Daryl May’s travel writing draws from his visits to forty-five U.S. states, nine Canadian provinces, and sixty countries. Whether as a notable hiker or a lowly hitchhiker – or in cars, boats, bulldozers, planes and RVs – his stories are generally wistful and self-deprecating as he faces adversity and extricates himself without losing his sense of humor.
The American dream burns brightly in the minds of many immigrants. So it did in Jennifer’s and mine when we stepped off the boat in New York. We were just over twenty.
The Interstate System was transforming the country, but had gaps like Route 66. A relatively unknown Lee Iaccoca launched the Ford Mustang, and we were awed to deliver one cross-country for a relocating doctor. California was sprouting hippies who made love not war. “Clean Gene” (Senator Eugene McCarthy of Minnesota) was campaigning to be the Democratic presidential candidate. The latest salad dressing was a forgettable concoction known as Green Goddess.
Jennifer on the land
Everything about this great country enthralled us – as it does 43 years later. Even as students, we drove from sea to shining sea, enjoying the plains, the mountains, the desert and the Pacific coast. Our student stipends were modest, but so were our expenses. Groceries cost $10 a week – for two. Gasoline was thirty cents a gallon. A modest but clean motel room cost $6; they didn’t call themselves Motel 6 for nothing.
Once we graduated, a welcome phenomenon entered our lives – salaried jobs. At the same time we decided to stick with our old thrifty ways. Using savings from our salaries, we bought fifty beautiful wooded acres near Burlington, Vermont. It wasn’t far from my work. We pitched our tent there each weekend, and our land became a second home. Then we bought a used travel trailer. Now our second home was a comfortable retreat.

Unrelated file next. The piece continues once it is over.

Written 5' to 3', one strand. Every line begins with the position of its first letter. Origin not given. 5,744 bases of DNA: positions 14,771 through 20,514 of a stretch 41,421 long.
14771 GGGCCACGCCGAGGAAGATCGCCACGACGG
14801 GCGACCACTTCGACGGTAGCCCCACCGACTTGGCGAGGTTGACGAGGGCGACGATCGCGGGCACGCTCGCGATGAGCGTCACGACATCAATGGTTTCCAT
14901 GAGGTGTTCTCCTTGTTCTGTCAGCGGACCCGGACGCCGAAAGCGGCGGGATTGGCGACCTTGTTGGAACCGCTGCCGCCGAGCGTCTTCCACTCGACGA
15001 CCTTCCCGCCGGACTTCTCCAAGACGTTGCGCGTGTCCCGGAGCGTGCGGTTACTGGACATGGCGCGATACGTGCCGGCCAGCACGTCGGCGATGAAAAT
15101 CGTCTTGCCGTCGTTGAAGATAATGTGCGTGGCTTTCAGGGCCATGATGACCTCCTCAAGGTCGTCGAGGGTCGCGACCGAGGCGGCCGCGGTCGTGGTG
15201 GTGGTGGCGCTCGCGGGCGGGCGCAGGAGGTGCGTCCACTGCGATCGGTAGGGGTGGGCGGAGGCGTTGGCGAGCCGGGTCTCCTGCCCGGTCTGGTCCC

The land rose on each side of a rippling stream. We planned to subdivide the property and sell lots. For that we’d buy a bulldozer to create roads, and dig a lake fed by the stream. A modest dam would regulate the lake water level at the end of the property. Beyond the dam, the stream would continue as before.
Soon enough, our acreage would be transformed into thirty or more tidy vacation lots sloping down to the lake filled with trout and bordered in places by a white sandy beach. Then I’d go fishing in the lake, ready to welcome city-dwellers beating a path to buy a lot from us and build a cabin. They’d all become fishing pals for life – as Jennifer and I became rich.
“After all,” as I explained to Jennifer, “isn’t the American dream about having enough money to go fishing?”
For $1000, we bought an ancient International TD-14 bulldozer at an auction. Somehow, I learned the skill of maintaining the beast. It had a curious gasoline-diesel engine, which you started on gasoline, then switched to diesel once it was chugging. (For fellow enginers: The compression was altered mechanically to enable the two operating phases.)
An army friend who had been a tank commander looked over our new property, and taught me how to operate the dozer. Then he departed for the city with a twinkle in his eye. The meaning of that twinkle became clear later.